On behalf of the Labor family, I say thank you to the Cohen family for lending such a wonderful man to our movement and our nation for so long.

We are all better for his contribution to our country.

May he rest in peace.

Michael Danby said:

Michael Danby and Barry Cohen 2003

All of us worked for Barry Cohen, even when we were not employed by him.

Even when I was elected to parliament it made no difference, he still thought I worked for him and just needed to implement his million bright ideas.

Barry was, in the fuller Australian vernacular meaning of the word, a “character”.

He was the first sports commentator for Sydney’s TCN 9.

He was the first boss to join a union.

Even the legendary Johnno Johnson was taken aback by Barry’s interest in Labor when he ran his beloved fashion store in St Ives Fashion Plate.

Many years later as he turned the marginal Central Coast seat of Robertson into a bastion, holding it from 1969 to 1990

He was the last Opposition male to hold a position of spokesperson for women’s affairs, as in 1978 there were no women in the House Of Reps at all!

Barry was elected 9 times between 1969 and 1990 there will be few who can replicate that “Political longevity”, as MLK said “it has its place”.

Barry’s passion for the arts, heritage, and environment was fulfilled when he became the Minister in those portfolios.

His passion for Kakadu I believe established it in the public imagination alongside other indigenous natural icons like Uhluru and the Kimberleys.

He was a visionary with road safety from the 1970’s demanding that vehicles have airbags.

When he was Environment Minister he forbade the mining of mineral sands on Fraser Island.

He was one of the Hawke government’s spearheads in preserving the natural wonders of the Franklin in Tasmania

Successful life in business and in politics was not enough.The author of 9 books between ’87 and 2011 and an immense collection of newspaper and magazine columns. Some of his were excoriating about topics as varied, as the wit and wisdom of the NSW Right, the perils of Nouvelle Cuisine; the superannuation industry, where he argued that government should “Save seniors from racetrack touts, posing as fund managers”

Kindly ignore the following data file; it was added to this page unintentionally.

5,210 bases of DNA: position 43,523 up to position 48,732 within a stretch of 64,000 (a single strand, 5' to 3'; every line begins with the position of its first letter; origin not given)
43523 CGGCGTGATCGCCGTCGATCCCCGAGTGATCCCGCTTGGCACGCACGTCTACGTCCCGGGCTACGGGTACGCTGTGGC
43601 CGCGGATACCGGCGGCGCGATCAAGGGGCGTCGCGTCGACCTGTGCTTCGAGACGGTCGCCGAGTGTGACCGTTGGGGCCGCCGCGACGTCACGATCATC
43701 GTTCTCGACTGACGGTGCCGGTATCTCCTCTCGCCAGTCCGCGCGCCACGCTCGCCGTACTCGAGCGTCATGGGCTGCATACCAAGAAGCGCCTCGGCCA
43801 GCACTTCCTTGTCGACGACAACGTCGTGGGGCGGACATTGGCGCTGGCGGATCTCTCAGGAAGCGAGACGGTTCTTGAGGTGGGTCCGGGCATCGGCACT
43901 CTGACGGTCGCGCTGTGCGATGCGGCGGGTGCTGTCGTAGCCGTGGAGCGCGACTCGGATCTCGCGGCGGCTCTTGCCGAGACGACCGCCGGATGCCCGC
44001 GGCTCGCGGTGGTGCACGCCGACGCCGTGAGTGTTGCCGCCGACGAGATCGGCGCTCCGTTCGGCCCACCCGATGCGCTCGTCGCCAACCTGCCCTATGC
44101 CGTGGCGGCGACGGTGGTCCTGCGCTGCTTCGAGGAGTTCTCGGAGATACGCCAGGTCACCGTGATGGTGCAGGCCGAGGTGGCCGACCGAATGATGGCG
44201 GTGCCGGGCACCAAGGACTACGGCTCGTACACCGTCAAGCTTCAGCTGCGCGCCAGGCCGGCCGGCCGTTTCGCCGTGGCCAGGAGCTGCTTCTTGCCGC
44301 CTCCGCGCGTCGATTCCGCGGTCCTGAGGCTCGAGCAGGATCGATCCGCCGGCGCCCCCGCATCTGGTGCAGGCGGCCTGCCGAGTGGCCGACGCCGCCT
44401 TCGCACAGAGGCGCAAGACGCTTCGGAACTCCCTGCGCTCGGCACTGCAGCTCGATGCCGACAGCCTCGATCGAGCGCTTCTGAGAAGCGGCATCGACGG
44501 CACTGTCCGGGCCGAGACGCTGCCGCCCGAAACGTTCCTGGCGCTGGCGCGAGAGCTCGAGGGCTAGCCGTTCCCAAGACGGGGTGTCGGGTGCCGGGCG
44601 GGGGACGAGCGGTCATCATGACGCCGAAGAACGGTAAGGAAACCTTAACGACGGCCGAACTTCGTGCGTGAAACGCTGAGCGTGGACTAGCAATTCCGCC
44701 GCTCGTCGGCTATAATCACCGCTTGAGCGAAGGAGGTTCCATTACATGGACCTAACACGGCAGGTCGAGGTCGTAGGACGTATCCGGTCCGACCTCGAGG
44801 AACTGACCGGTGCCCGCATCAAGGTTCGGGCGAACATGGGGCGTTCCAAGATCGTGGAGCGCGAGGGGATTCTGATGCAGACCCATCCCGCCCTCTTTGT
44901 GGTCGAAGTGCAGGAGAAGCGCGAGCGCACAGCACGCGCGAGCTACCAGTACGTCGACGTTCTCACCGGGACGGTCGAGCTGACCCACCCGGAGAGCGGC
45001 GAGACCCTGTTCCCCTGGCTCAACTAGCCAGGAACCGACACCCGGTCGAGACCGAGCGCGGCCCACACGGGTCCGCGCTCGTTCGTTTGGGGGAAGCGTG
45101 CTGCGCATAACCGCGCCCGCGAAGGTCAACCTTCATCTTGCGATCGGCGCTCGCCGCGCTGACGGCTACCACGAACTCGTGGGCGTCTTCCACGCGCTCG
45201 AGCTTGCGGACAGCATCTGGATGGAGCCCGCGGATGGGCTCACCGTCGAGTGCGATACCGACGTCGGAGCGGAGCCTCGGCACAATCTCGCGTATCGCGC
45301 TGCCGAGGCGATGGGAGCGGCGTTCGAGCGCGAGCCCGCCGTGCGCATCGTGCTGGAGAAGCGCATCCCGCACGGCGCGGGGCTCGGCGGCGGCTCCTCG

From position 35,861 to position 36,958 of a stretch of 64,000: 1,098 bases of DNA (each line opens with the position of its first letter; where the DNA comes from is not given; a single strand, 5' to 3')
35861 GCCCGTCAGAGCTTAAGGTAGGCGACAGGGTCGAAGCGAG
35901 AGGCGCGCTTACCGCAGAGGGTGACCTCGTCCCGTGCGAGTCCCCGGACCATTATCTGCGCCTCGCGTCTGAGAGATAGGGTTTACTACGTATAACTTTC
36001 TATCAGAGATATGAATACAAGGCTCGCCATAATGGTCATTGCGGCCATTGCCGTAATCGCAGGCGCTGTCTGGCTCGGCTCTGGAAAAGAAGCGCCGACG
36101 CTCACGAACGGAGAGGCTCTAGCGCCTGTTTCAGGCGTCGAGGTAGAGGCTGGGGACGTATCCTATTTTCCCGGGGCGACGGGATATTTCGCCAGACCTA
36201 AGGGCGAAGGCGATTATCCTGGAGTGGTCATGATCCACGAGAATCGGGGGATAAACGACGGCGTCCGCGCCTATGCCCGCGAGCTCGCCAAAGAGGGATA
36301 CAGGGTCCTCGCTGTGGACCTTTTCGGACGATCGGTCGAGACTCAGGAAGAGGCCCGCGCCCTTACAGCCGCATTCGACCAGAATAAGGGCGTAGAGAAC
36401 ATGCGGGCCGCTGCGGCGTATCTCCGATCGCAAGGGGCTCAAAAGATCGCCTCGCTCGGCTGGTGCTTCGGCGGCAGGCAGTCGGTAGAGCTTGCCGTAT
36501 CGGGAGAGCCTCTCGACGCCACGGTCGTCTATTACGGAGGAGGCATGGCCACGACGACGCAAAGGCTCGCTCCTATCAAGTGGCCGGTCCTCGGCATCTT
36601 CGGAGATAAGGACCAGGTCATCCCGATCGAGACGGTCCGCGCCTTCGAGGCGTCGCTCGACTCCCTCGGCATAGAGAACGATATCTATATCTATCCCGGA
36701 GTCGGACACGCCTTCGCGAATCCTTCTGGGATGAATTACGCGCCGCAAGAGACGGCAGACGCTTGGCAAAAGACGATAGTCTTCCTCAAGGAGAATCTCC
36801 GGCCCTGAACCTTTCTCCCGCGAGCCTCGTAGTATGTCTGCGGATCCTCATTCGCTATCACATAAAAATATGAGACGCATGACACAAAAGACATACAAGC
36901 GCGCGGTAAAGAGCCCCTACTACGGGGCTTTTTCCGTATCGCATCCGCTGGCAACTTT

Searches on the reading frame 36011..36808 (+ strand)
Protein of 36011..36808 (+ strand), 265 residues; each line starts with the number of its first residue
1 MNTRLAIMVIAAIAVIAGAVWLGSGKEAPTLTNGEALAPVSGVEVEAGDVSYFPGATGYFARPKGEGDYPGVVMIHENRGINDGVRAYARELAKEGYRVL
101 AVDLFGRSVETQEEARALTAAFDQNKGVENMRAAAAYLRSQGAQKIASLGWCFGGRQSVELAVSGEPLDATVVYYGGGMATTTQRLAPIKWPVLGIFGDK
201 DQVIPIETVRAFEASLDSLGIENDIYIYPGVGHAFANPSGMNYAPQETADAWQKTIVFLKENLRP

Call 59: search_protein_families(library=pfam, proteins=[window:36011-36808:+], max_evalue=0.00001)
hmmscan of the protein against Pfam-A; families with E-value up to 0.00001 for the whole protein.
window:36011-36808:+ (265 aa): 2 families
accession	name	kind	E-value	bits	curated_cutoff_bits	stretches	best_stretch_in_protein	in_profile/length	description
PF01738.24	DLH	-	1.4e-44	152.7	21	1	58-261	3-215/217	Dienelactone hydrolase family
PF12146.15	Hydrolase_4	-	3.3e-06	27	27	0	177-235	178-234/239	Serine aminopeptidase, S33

Cohen made unpopular forays in his immense newspaper output arguing Ministerial travel should be judged on its outcome, not cost; That backbenchers resume their independence and resume their rights at Question Time

He was a devoted ally of Senator John Faulkner and his plans to clean up Labor.

Barrys whiplash pen critiqued people on his own side like Peter Garrett, Graham Richardson, and most memorably former Prime Minister Kevin Rudd. Indeed in the early 90’s, years before Rudd became a national figure, Cohen gave him a searing character evaluation of Rudd that reading it 20 years later, through all that happened, makes him sound like the oracle of Bungendore.

But “Big Brave Barry” didn’t simply snipe from the safety of his newspaper columns. He was a fierce critic of the maladministration of the Inter-parliamentary Union and attended his last gathering of that august organistion where he was subject to a 2 hour harangue by Fidel Castro. With incredible courage the next day he gave it back, both barrels, to the Cuban dictator. And he left Havana alive.

Barry’s gentler side was shown in his passion for the indigenous people of this country, this began with his super involvement as the non-indigenous assistant to the aboriginal campaign for the successful 1967 referendum. Years later his tribute to his mentor indigenous friend Faith Bandler on her death is one of the most memorable newspaper columns I’ve ever read.

As if all of this wasn’t enough Barry was the Deputy Chair of Old Parliament House from 1990 to 2011

Cohen throughout his parliamentary and newspaper life shared with me an immense pride in his Jewish origins and was a subtle, well informed advocate of Israel. The weight of the Nazi genocide of millions, including large segments of his family, weighed very heavily on the shoulders of his memory. Rae and he did great justice to his murdered relatives visiting Poland and writing a searing account of the fate of the Koziwoda’s, in an article which you can only get from my office, published in the now defunct Bulletin.

Lastly let me deal with the difficult topic of Barry’s last years. His courage in dealing with his dementia publicly was only matched by Adam and Rae’s devotion to his increasing physical fragility.

He even turned his suffering into a good story

“When word got out that I had joined the list of dementia sufferers, one of the first calls I had was from an old friend “Mr Howards calling”, was the message from the nurse”

“I don’t know a Mr Howard, unless it’s the former Prime Minister”. “Thats the one” replied the nurse.

I’m so proud.

Proud that the Pratoreon Guard, Dr Sergi, Peter Conway, Adam Cohen and I travelled to Goulburn to farewell Barry in his nursing home. He was compos mentis. We said a tearful farewell. He recognised all of us.

Barry Cohen. Big Australian. Big character

His memory is a blessing.

Born: 3 April 1935, Griffith
Died: 18 December 2017
Spouse: Rae O’Neill (m. 1959)